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Monopoly v. perfect competition

Monopoly compared with perfect competition

In the discussion that follows, we shall draw extensively upon several concepts that have been introduced earlier; that is, the perfect competition model and the various types of economic efficiency, static, dynamic, productive and allocative. If you are unsure about the meaning of any of these concepts, it would be advisable at this stage to refer to the relevant sections before proceeding.

Consumer and producer sovereignty

Because of the conditions of perfect competition - many buyers and sellers, perfect knowledge and freedom of entry - firms would be forced to produce those goods and services which consumers most wanted. Any firm or even group of firms not behaving in this way would be unable to survive for very long as the competitive pressures from those firms who were responding to consumers' wishes would soon drive them into extinction. From this point of view it could be argued that consumers are sovereign in as much that it is they who 'call all the shots'. However, as described previously, monopoly producers may well decide on which types of goods they are going to supply and at what prices, and then set about manipulating and moulding consumers' tastes, via their marketing activities, to match their pre-determined output plans - a situation in which the producer and not the consumer is sovereign.

Under monopoly price is likely to be higher and output lower as compared with perfect competition.

Figure 1 can be used to predict the effect of a monopoly taking over a perfectly competitive industry, making the assumption that costs would be unchanged in the process of monopolisation.

Figure 1 Perfect competition compared with monopoly

Arm(Dp) is the monopolist's demand curve and the market demand curve under perfect competition. MC is the combined marginal cost curve of all the firms in the perfectly competitive industry. As the competitive firm's marginal cost curve is also its supply curve, this combined marginal cost curve must also represent the industry's supply curve. Equilibrium occurs where demand equals supply, and therefore in perfect competition OPc would be the equilibrium price and OQc the equilibrium output of the industry. If the industry is monopolised and costs are unchanged the monopolist would produce where MC=MR, giving an equilibrium price of OPm, higher than OPc, and an equilibrium quantity of OQm, lower than OQc.

However, if monopolisation of a perfectly competitive industry leads to the reaping of economies of scale, as may well be the case when several small producers are replaced by one large producer, then lower prices and a greater output might result - the opposite of what we originally predicted. In this case, it is possible to predict a social gain from monopolisation. In Figure 1, the gaining of economies of scale is indicated by a downward shift of the marginal cost curve from MC to MC1, and where MC1 intersects with the marginal revenue curve a new and greater equilibrium output is obtained at OQ1, with a price of OP1, which is lower than the perfectly competitive price of OPc. However, the monopolist has still not achieved full allocative efficiency as price is still above marginal cost; neither has it achieved full productive efficiency as it will not be operating on the bottom point of its new average cost curve.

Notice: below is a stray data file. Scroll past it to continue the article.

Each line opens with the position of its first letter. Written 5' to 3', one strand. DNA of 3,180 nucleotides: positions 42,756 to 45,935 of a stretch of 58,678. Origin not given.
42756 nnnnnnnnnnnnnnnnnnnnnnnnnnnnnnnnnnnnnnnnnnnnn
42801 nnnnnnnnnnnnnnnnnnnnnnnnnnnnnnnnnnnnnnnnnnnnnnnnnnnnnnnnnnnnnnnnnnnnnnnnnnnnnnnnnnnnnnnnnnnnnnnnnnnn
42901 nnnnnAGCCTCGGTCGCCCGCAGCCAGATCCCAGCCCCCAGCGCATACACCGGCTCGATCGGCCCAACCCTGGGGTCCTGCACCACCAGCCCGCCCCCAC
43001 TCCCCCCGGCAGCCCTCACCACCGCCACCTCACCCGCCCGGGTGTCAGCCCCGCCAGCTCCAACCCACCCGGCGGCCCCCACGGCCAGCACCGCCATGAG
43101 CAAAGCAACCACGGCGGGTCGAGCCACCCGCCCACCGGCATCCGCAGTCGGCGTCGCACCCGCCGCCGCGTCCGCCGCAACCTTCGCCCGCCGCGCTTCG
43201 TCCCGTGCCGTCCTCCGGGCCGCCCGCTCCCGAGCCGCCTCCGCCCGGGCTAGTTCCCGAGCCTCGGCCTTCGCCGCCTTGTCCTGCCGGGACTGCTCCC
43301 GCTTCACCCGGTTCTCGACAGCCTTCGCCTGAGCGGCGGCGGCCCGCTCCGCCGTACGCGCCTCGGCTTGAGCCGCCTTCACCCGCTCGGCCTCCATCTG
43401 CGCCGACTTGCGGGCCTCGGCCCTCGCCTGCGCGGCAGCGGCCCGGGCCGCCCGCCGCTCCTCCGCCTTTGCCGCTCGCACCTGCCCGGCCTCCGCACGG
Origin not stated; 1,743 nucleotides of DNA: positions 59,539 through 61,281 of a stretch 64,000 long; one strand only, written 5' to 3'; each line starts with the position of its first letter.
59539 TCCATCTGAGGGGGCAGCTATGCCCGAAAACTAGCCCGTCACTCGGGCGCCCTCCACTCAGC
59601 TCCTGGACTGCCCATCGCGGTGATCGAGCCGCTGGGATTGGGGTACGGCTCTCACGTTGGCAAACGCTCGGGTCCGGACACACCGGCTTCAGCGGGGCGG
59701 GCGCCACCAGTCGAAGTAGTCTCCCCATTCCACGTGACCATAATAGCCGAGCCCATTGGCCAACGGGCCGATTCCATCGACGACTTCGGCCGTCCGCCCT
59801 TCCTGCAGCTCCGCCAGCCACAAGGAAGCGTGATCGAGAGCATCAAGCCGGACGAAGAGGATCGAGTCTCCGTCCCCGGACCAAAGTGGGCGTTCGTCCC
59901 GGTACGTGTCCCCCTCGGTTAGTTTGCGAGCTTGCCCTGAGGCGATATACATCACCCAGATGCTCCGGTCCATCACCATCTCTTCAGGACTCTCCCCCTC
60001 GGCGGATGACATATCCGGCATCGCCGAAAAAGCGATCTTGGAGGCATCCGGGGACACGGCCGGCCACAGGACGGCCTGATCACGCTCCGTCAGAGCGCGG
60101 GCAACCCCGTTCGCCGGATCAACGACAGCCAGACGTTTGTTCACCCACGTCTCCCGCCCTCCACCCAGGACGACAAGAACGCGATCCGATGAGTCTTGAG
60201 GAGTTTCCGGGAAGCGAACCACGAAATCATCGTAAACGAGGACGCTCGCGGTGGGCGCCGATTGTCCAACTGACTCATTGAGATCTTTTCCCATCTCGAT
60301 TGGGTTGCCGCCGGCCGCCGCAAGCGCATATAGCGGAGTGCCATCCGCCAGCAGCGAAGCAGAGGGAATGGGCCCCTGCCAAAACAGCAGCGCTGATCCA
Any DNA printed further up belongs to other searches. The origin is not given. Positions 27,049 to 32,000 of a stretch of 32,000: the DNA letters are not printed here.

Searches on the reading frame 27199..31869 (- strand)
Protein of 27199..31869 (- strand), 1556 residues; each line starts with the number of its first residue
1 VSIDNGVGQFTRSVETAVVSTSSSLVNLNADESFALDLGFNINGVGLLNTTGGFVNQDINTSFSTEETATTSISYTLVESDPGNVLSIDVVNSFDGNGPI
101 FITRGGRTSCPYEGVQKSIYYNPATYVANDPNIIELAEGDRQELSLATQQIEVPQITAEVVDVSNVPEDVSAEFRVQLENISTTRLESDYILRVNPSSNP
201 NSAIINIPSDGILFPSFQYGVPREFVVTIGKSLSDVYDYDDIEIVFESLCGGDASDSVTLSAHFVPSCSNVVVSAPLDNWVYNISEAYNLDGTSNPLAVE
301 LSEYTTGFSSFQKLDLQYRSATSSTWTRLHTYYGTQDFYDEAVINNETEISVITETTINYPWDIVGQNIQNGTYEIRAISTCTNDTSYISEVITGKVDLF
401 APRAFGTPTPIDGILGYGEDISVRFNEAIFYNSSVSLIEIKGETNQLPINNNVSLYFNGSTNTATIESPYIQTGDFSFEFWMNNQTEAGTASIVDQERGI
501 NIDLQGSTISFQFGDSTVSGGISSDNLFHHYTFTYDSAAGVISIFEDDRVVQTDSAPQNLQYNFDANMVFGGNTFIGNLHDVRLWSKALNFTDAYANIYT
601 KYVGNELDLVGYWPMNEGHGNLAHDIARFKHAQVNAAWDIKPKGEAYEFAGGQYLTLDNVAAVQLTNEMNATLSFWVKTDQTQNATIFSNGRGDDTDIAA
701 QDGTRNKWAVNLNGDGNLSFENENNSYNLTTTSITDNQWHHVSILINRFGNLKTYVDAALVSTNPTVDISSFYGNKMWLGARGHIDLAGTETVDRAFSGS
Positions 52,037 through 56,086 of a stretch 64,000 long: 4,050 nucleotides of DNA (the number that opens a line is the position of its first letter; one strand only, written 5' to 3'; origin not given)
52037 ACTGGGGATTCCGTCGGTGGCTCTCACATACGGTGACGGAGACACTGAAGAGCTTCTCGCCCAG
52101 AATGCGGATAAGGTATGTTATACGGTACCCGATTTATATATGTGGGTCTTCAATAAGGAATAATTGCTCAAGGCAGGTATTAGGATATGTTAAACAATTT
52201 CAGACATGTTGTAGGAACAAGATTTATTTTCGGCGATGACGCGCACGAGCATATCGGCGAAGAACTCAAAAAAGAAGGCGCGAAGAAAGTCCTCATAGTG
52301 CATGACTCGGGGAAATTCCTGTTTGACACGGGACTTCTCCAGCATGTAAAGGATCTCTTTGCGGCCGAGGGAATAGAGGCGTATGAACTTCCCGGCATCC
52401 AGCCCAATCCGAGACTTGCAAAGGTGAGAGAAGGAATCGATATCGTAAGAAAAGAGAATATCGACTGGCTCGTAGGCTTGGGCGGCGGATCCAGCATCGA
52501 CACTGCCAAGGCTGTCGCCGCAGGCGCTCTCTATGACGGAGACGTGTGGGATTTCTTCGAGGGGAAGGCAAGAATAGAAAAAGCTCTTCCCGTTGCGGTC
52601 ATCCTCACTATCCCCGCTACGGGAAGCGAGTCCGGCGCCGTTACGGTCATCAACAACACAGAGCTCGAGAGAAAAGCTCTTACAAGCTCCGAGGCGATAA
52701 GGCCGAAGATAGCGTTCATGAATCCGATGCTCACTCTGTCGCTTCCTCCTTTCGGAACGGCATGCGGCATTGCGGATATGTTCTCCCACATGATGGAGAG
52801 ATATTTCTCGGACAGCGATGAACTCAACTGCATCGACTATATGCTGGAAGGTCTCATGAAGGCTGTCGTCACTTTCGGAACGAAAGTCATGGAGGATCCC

1

Output levels - Monopoly

At which output level in the diagram below will the monopolist produce to ensure productive efficiency?

a)
b)
c)
d)
e)
Please select an answerNo, that's not right. Profits are maximised where MC=MR.Yes, that's correct. This is the point where the firm will be productively efficient (minimum of average cost).No, that's not right. This is the point where the firm will be allocatively efficient (MC=price).No, that's not right. This is where total revenue will be maximised (MR=zero).No, that's not right. This is where the firm will make normal profits (AC=AR).
Check your answer

2

Output levels - Monopoly

At which output level in the diagram below will the firm produce to ensure allocative efficiency?

a)
b)
c)
d)
e)
Please select an answerNo, that's not right. Profits are maximised where MC=MR.No, that's not right. This is the point where the firm will be productively efficient (minimum of average cost).Yes, that's correct. This is the point where the firm will be allocatively efficient (MC=price).No, that's not right. This is where total revenue will be maximised (MR=zero).No, that's not right. This is where the firm will make normal profits (AC=AR).
Check your answer

3

Monopolist - productive and allocative efficiency

A monopolist will be productively and allocatively efficient in long run equilibrium.

a)
b)
Yes, that's correct. The statement is false. A monopolist can be either productively OR allocatively efficient, but not both. If they choose to maximise profits, they will be neither.No, that's not right. The statement is false. A monopolist can be either productively OR allocatively efficient, but not both. If they choose to maximise profits, they will be neither.Your answer has been saved.
Check your answer

4

Perfect competition - productive and allocative efficiency

A firm in perfect competition will be both productively and allocatively efficient in long-run equilibrium.

a)
b)
Yes, that's correct. The statement is true. In long-run equilibrium in perfect competition MC=MR=AC=AR and this will ensure both productive and allocative efficiency.No, that's not right. The statement is true. In long-run equilibrium in perfect competition MC=MR=AC=AR and this will ensure both productive and allocative efficiency.Your answer has been saved.
Check your answer